Carol Lesbian Kisses Cut From Delta In-flight Film

Controversy has once again reared it’s ugly head today, as it became public that Delta Airlines showed an edited version of Carol with the lesbian kiss scenes removed.

This film is based on the hugely popular The Price of Salt, and stars Cate Blanchett and Rooney Mara, and both actresses were critically acclaimed for their performances. The film itself also won numerous awards, yet flight passengers were left disappointed when the same-sex kissing was deemed inappropriate for them.

Among the many social media users criticising Delta was gay comedian Cameron Esposito, who said: ““Watched Carol on a plane and they edited it so the main characters never even kiss. Booooooo. Two women kissing is fine for planes.”

“BTW my seatmate totally watching something where Paul Giamatti was participating in BDSM w/ a lady but CAROL had no kissing!? VERY MAD.”

She also tweeted one of the same-sex kissing scenes from the film, stating: “This is not dirty.”

“They also have sex. Totally fine to cut sex from any plane movie. But w/o a single kiss, CAROL is a movie about staring.”

There are two versions of the film available for airlines to choose from, the full version and the edited version. Some airlines, such as United Airlines and American Airlines, took the full version.

Delta issued a statement saying they chose the edited version because the full version had  some scenes which “did not meet its guidelines”. The edited version of the film removes all kissing and sex scenes, but there was no option for Delta to edit back in scenes which they deemed appropriate.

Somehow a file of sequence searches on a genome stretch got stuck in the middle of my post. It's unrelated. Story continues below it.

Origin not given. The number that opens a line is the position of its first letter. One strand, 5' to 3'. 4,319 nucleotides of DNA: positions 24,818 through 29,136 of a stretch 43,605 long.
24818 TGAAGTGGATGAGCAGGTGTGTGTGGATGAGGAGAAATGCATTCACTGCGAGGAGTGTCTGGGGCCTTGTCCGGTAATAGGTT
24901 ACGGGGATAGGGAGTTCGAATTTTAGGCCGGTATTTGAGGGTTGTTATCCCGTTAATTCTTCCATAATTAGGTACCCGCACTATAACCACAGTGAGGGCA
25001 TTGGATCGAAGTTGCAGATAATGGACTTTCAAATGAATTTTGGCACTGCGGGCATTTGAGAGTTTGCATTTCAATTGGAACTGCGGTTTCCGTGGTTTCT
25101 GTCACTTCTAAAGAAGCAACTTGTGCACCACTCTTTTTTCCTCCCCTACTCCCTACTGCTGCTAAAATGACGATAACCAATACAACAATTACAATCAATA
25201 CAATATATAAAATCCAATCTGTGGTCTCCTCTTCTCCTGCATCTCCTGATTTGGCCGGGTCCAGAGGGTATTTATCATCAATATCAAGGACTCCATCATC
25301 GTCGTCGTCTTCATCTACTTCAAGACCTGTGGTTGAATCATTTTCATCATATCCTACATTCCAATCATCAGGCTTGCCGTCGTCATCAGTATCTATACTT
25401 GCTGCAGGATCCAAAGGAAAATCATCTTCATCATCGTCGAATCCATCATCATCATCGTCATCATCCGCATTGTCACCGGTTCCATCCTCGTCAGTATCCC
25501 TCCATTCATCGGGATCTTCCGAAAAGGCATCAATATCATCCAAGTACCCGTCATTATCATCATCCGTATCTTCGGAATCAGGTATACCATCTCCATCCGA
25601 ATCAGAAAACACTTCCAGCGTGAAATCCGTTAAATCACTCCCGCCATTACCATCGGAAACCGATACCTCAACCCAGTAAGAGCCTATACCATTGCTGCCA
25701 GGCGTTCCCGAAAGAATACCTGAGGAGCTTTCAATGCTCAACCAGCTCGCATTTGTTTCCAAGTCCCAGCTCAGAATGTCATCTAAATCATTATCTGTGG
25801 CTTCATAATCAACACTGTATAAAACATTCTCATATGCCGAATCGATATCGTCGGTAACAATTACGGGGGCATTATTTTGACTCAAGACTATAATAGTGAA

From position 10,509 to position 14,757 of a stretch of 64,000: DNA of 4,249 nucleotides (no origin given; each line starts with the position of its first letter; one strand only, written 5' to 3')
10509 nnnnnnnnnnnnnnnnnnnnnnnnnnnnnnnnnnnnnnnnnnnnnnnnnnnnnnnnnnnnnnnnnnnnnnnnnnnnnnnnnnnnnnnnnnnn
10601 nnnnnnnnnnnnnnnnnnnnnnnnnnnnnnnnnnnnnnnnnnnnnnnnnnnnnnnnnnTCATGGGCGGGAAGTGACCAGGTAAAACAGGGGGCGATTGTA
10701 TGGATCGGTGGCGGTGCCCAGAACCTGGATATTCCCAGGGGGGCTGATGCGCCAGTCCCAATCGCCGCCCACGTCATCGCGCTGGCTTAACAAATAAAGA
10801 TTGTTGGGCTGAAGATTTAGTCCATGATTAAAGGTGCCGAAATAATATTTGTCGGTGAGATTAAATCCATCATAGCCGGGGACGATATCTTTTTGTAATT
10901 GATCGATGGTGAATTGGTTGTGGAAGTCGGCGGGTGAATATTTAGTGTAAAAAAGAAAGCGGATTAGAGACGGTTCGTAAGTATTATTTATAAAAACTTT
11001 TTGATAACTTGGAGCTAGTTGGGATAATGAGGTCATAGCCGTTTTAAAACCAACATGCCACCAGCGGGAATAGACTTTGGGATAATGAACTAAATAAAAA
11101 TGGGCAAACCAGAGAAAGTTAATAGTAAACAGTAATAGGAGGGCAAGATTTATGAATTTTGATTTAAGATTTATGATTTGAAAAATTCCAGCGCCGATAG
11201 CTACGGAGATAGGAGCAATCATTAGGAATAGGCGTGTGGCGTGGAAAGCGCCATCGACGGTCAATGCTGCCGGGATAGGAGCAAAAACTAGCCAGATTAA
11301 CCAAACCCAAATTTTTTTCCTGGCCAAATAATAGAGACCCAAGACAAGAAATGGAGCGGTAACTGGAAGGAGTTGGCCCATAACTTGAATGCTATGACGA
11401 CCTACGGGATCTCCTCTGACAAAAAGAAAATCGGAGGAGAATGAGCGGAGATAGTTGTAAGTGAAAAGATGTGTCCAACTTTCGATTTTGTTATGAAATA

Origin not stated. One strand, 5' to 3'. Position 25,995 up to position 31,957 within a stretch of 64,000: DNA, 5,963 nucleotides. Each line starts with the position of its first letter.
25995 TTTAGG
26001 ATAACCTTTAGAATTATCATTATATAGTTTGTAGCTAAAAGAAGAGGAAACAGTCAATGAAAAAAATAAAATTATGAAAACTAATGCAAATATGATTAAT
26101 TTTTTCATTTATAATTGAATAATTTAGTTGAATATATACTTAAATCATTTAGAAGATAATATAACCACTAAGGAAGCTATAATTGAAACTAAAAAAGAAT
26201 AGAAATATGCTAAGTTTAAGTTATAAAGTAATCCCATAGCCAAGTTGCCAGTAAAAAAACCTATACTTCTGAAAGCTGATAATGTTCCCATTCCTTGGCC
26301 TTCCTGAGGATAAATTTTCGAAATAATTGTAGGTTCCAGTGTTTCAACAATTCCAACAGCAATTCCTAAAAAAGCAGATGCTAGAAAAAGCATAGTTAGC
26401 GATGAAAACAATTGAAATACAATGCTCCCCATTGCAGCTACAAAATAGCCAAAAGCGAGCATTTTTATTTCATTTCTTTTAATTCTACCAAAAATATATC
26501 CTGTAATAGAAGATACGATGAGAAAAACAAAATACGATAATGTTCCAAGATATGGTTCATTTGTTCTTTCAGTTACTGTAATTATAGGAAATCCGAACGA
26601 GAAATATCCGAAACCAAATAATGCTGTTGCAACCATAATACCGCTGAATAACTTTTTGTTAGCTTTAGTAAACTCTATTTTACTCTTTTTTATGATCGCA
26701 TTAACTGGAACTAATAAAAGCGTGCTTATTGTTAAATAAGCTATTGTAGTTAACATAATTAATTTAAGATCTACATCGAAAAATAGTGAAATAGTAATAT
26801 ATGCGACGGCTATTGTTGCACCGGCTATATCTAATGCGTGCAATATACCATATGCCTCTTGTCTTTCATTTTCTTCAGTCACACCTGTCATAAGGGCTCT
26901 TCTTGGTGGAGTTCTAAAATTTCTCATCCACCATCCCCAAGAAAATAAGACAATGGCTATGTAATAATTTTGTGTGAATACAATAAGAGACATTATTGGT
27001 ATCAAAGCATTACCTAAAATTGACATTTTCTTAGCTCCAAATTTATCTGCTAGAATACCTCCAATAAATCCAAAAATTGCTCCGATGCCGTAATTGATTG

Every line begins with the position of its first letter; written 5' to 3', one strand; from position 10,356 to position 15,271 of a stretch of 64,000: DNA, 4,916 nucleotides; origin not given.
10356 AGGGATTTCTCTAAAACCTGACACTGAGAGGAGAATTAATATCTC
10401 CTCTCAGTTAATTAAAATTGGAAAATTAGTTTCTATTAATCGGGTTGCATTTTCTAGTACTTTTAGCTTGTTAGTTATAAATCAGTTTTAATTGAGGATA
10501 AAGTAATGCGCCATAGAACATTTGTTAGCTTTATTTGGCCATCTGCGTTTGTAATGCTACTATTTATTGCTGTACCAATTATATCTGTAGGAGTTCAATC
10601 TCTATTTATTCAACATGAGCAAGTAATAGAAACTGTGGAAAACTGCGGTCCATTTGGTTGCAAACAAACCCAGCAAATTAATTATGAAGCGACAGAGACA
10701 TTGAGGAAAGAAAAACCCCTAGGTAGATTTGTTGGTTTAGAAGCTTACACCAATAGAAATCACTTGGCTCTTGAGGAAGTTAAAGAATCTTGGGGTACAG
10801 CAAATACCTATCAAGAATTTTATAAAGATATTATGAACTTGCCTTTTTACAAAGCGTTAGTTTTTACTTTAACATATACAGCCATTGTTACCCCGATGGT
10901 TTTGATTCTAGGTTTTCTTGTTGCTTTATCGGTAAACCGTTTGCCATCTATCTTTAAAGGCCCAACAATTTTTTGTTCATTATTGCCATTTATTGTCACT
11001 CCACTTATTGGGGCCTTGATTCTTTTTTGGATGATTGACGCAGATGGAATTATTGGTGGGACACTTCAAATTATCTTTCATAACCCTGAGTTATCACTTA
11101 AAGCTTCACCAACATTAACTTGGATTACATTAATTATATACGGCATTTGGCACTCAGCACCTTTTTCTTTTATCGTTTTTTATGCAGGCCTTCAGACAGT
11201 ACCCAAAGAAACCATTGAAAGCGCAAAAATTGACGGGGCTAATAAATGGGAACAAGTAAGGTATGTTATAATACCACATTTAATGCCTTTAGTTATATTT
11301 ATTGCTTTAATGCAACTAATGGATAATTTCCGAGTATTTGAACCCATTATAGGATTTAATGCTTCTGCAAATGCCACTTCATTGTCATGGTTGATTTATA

A Delta representative spoke to AfterEllen, saying: “There were two versions of this film that the studio makes available – one that is edited and one that is not edited. The edited version removes two explicit scenes that do not meet our guidelines. The edited version also removes all kissing. The other version is fully non-edited and includes the kissing, but it also includes the explicit scenes.”

“Unfortunately, Delta doesn’t have the rights to edit the movie, or to make the decision to keep some of that content (e.g. kissing). Because of the explicit scenes included in the non-edited version, we chose the edited version. This is consistent with what is available to all airlines.”

Whether or not Delta will change their minds on this remains to be seen, but they are certainly feeling the heat on this.

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Summary